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Items: 1 to 20 of 93

1.

Biologically active peptides caged on tyrosine.

Sreekumar R, Ikebe M, Fay FS, Walker JW.

Methods Enzymol. 1998;291:78-94.

PMID:
9661146
2.

Signaling pathways underlying eosinophil cell motility revealed by using caged peptides.

Walker JW, Gilbert SH, Drummond RM, Yamada M, Sreekumar R, Carraway RE, Ikebe M, Fay FS.

Proc Natl Acad Sci U S A. 1998 Feb 17;95(4):1568-73.

3.

Caged peptides and proteins by targeted chemical modification.

Bayley H, Chang CY, Miller WT, Niblack B, Pan P.

Methods Enzymol. 1998;291:117-35. No abstract available.

PMID:
9661148
4.

Caged probes for studying cellular physiology: application of o-nitromandelyloxycarbonyl (Nmoc) caging method to glutamate and a Ca(2+)-ATPase inhibitor.

Rossi FM, Margulis M, Hoesch RE, Tang CM, Kao JP.

Methods Enzymol. 1998;291:431-43. No abstract available.

PMID:
9661163
5.
6.

Recovery of native structure by calcium binding site mutants of calmodulin upon binding of sk-MLCK target peptides.

Findlay WA, Martin SR, Beckingham K, Bayley PM.

Biochemistry. 1995 Feb 21;34(7):2087-94.

PMID:
7857920
7.

A caged sperm-activating peptide that has a photocleavable protecting group on the backbone amide.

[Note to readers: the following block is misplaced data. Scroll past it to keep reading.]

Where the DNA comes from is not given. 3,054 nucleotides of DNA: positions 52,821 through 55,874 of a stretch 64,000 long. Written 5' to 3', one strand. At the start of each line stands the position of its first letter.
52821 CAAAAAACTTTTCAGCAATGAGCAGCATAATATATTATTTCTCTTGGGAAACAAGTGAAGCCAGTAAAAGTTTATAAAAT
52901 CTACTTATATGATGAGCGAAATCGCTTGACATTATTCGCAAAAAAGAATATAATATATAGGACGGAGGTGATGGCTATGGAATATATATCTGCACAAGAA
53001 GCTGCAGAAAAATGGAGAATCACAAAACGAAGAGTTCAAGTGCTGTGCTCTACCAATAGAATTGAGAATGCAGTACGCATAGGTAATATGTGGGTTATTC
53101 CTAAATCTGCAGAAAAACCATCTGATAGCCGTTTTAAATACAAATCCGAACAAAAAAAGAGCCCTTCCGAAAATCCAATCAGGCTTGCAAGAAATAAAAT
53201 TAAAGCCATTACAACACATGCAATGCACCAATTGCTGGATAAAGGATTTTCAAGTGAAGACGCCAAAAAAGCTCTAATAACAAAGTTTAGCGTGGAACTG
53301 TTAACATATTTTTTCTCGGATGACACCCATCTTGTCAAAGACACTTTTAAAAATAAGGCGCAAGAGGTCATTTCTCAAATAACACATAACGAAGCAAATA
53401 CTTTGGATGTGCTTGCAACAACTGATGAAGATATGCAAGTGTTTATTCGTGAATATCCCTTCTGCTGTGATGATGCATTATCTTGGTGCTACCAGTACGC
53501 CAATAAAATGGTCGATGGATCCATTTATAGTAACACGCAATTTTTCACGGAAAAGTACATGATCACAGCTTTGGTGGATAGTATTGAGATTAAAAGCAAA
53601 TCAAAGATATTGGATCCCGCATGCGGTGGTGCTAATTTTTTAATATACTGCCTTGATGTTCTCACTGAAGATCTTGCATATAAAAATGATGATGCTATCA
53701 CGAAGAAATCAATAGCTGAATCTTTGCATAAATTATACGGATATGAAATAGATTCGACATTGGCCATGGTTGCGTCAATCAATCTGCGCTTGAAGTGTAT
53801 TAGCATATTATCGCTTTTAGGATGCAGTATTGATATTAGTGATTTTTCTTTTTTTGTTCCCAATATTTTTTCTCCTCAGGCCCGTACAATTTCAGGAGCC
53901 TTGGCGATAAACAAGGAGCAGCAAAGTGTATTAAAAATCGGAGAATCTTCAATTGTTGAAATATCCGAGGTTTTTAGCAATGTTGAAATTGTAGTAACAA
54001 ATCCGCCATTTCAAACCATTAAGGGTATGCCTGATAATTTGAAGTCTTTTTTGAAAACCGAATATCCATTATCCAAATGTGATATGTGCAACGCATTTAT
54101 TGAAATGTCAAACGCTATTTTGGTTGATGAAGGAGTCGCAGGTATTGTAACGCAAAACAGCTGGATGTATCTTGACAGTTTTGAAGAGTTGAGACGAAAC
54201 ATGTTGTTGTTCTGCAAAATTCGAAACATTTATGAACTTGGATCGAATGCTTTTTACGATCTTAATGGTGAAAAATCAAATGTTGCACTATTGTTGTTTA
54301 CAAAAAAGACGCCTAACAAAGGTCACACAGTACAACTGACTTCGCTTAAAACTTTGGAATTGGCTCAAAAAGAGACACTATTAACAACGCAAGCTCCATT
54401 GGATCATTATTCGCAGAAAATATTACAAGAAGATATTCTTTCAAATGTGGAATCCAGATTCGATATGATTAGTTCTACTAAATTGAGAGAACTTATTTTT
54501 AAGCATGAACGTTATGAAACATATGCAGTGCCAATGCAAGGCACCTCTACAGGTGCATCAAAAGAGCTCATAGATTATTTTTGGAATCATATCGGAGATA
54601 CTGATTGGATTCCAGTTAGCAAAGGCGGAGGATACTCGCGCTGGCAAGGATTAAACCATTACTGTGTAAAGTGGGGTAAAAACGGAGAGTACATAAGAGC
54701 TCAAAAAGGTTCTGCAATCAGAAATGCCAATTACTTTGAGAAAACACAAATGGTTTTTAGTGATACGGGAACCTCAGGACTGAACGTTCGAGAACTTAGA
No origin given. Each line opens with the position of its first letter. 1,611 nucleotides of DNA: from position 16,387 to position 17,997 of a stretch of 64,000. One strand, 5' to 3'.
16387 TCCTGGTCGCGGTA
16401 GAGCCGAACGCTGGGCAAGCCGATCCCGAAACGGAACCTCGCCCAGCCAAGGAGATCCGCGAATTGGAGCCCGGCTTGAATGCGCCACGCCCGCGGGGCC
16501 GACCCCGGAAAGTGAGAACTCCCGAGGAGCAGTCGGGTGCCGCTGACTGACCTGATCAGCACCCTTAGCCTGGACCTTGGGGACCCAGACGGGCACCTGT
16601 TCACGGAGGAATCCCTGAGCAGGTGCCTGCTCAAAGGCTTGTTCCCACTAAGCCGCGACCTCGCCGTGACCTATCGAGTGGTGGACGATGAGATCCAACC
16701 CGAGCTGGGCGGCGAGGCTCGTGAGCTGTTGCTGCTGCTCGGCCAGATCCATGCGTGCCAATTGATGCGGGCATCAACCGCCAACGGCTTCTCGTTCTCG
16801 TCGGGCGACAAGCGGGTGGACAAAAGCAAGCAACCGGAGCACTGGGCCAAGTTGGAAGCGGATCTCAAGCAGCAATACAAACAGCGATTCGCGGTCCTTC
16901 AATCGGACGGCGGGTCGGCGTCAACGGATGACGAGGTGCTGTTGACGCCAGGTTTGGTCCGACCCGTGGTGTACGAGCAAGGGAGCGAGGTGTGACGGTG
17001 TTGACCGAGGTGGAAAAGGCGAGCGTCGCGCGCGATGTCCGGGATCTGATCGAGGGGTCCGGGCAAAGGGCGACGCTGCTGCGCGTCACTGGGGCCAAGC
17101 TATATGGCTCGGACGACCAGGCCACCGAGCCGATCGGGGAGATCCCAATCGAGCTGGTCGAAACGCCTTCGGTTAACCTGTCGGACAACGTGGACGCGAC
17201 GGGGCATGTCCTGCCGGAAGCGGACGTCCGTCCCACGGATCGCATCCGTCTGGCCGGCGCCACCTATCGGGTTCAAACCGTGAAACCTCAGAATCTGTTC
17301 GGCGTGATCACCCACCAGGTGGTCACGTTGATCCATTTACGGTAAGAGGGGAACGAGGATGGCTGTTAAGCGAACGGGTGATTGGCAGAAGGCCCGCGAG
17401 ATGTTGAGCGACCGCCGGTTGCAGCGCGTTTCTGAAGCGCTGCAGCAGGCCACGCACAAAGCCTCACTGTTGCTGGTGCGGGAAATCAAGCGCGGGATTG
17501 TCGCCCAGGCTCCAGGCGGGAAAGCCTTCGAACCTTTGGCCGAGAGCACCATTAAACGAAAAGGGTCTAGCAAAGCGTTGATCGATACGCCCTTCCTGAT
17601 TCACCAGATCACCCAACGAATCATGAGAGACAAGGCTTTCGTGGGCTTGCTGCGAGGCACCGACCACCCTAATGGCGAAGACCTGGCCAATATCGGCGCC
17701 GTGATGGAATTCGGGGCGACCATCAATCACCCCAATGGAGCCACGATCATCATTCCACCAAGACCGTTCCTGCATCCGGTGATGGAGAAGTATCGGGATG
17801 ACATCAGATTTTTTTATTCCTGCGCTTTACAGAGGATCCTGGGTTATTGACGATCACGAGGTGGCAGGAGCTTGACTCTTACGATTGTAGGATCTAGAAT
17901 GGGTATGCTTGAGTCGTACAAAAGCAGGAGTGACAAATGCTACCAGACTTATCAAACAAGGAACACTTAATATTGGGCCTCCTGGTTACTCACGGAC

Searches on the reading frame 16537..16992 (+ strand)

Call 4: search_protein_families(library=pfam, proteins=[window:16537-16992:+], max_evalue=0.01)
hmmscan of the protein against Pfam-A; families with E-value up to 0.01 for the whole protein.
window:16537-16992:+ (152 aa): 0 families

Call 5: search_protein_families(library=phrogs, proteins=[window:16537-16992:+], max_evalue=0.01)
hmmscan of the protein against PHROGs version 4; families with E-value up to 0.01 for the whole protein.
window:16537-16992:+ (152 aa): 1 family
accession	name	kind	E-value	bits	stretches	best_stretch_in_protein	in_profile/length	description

Tatsu Y, Nishigaki T, Darszon A, Yumoto N.

FEBS Lett. 2002 Aug 14;525(1-3):20-4.

8.

Phosphorylation of calmodulin in the first calcium-binding pocket by myosin light chain kinase.

Davis HW, Crimmins DL, Thoma RS, Garcia JG.

Arch Biochem Biophys. 1996 Aug 1;332(1):101-9.

PMID:
8806714
9.
11.

Solid-phase synthesis of caged peptides using tyrosine modified with a photocleavable protecting group: application to the synthesis of caged neuropeptide Y.

Tatsu Y, Shigeri Y, Sogabe S, Yumoto N, Yoshikawa S.

Biochem Biophys Res Commun. 1996 Oct 23;227(3):688-93.

PMID:
8885995
12.

Inhibition of zipper-interacting protein kinase function in smooth muscle by a myosin light chain kinase pseudosubstrate peptide.

Ihara E, Edwards E, Borman MA, Wilson DP, Walsh MP, MacDonald JA.

Am J Physiol Cell Physiol. 2007 May;292(5):C1951-9. Epub 2007 Jan 10.

14.

The effects of deletions in the central helix of calmodulin on enzyme activation and peptide binding.

Persechini A, Blumenthal DK, Jarrett HW, Klee CB, Hardy DO, Kretsinger RH.

J Biol Chem. 1989 May 15;264(14):8052-8.

15.

Photoaddition of fluphenazine to nucleophiles in peptides and proteins. Possible cause of immune side effects.

Caffieri S, Miolo G, Seraglia R, Dalzoppo D, Toma FM, van Henegouwen GM.

Chem Res Toxicol. 2007 Oct;20(10):1470-6. Epub 2007 Sep 21.

PMID:
17883260
16.

Photolabeling of calmodulin with basic, amphiphilic alpha-helical peptides containing p-benzoylphenylalanine.

O'Neil KT, Erickson-Viitanen S, DeGrado WF.

J Biol Chem. 1989 Aug 25;264(24):14571-8.

17.

Alanine substitutions in calmodulin-binding peptides result in unexpected affinity enhancement.

Montigiani S, Neri G, Neri P, Neri D.

J Mol Biol. 1996 Apr 26;258(1):6-13.

PMID:
8613992
18.

Calmodulin interacts with amphiphilic peptides composed of all D-amino acids.

Fisher PJ, Prendergast FG, Ehrhardt MR, Urbauer JL, Wand AJ, Sedarous SS, McCormick DJ, Buckley PJ.

Nature. 1994 Apr 14;368(6472):651-3.

PMID:
8145853
19.
20.

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